Digital learning has significant potential but it also faces significant political barriers. Existing regulations, such as seat-time requirements, teacher certification requirements, and the immobility of student funding, all stand in the way of rapid expansion of digital learning in K-12 education.
Notice that I did not include the lack of a national set of standards as a significant barrier to the expansion of digital learning. I understand that a number of backers of digital learning support the national standards movement because they believe it will allow digital learning providers to achieve scale and offer products in all 50 states without having to contend with 50 different sets of state standards.
But at the recent Harvard conference, Shantanu Prakash, the head of Educomp Solutions, one of the largest digital learning providers in the world, was asked whether different sets of standards were a major obstacle to his company’s operations. He conceded that the markets in which they operate, principally India, have numerous different standards. But he also said that this was a trivial barrier because one of the strengths of digital learning is that it typically consists of many small modules that can easily be added or dropped to fit every set of standards.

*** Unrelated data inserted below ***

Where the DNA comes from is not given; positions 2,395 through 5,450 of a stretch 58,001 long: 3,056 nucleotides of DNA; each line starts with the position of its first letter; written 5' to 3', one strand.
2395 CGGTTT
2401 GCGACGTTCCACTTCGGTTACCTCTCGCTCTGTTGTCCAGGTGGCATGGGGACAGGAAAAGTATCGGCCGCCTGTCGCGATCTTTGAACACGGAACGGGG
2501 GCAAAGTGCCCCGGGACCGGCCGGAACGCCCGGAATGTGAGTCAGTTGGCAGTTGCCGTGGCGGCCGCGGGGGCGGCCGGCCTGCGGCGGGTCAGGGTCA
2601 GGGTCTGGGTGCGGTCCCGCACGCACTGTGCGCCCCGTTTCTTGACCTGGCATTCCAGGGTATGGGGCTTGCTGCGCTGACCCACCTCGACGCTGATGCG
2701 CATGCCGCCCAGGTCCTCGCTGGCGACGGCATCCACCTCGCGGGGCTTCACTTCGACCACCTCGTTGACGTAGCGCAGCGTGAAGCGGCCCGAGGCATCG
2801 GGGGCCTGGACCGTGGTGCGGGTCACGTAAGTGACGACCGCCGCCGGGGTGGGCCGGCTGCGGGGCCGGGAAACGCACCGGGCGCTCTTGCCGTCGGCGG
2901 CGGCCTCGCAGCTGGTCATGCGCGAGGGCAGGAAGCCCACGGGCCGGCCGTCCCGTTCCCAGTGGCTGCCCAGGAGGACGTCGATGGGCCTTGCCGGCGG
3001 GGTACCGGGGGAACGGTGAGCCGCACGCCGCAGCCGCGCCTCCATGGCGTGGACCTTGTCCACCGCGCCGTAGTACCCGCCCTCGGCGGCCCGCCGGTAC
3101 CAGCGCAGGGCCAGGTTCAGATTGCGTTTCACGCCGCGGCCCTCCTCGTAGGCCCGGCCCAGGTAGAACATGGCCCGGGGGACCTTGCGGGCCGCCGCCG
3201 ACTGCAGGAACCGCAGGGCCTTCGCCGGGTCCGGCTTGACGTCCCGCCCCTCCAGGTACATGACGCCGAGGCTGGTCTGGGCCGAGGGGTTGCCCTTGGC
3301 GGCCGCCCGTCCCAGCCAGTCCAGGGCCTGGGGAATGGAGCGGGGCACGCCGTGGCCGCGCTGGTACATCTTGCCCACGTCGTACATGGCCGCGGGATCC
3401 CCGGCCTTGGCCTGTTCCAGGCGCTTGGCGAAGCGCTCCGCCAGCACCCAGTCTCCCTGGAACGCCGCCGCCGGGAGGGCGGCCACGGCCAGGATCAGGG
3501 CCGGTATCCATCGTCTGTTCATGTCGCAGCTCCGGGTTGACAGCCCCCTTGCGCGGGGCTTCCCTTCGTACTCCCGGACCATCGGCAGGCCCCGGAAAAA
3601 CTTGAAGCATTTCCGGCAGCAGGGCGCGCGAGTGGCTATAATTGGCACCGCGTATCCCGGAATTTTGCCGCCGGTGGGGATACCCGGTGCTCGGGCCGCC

If backers of digital learning think we need to streamline state regulation to achieve scale, they should be focusing on teacher certification and seat-time requirements rather than standards. But would any of them really support the idea of having teacher certification and time requirements decided at the national level? Wouldn’t the opponents of digital learning be able to seize a national regulatory regime to block the expansion of digital learning everywhere? If so, why is the same concern not true for national standards?
The reality is that the biggest opponent of digital learning will be the teacher unions, who must recognize that digital learning allows cost-savings by replacing labor with capital. Digital learning backers will have to fight the unions in each state to ease teacher certification, seat-time, and the immobility of funding. At least now they have beach-heads in states that have a more accommodating regulatory environment. But if digital learning folks support the construction of a national regulatory regime, they may be marginalized everywhere.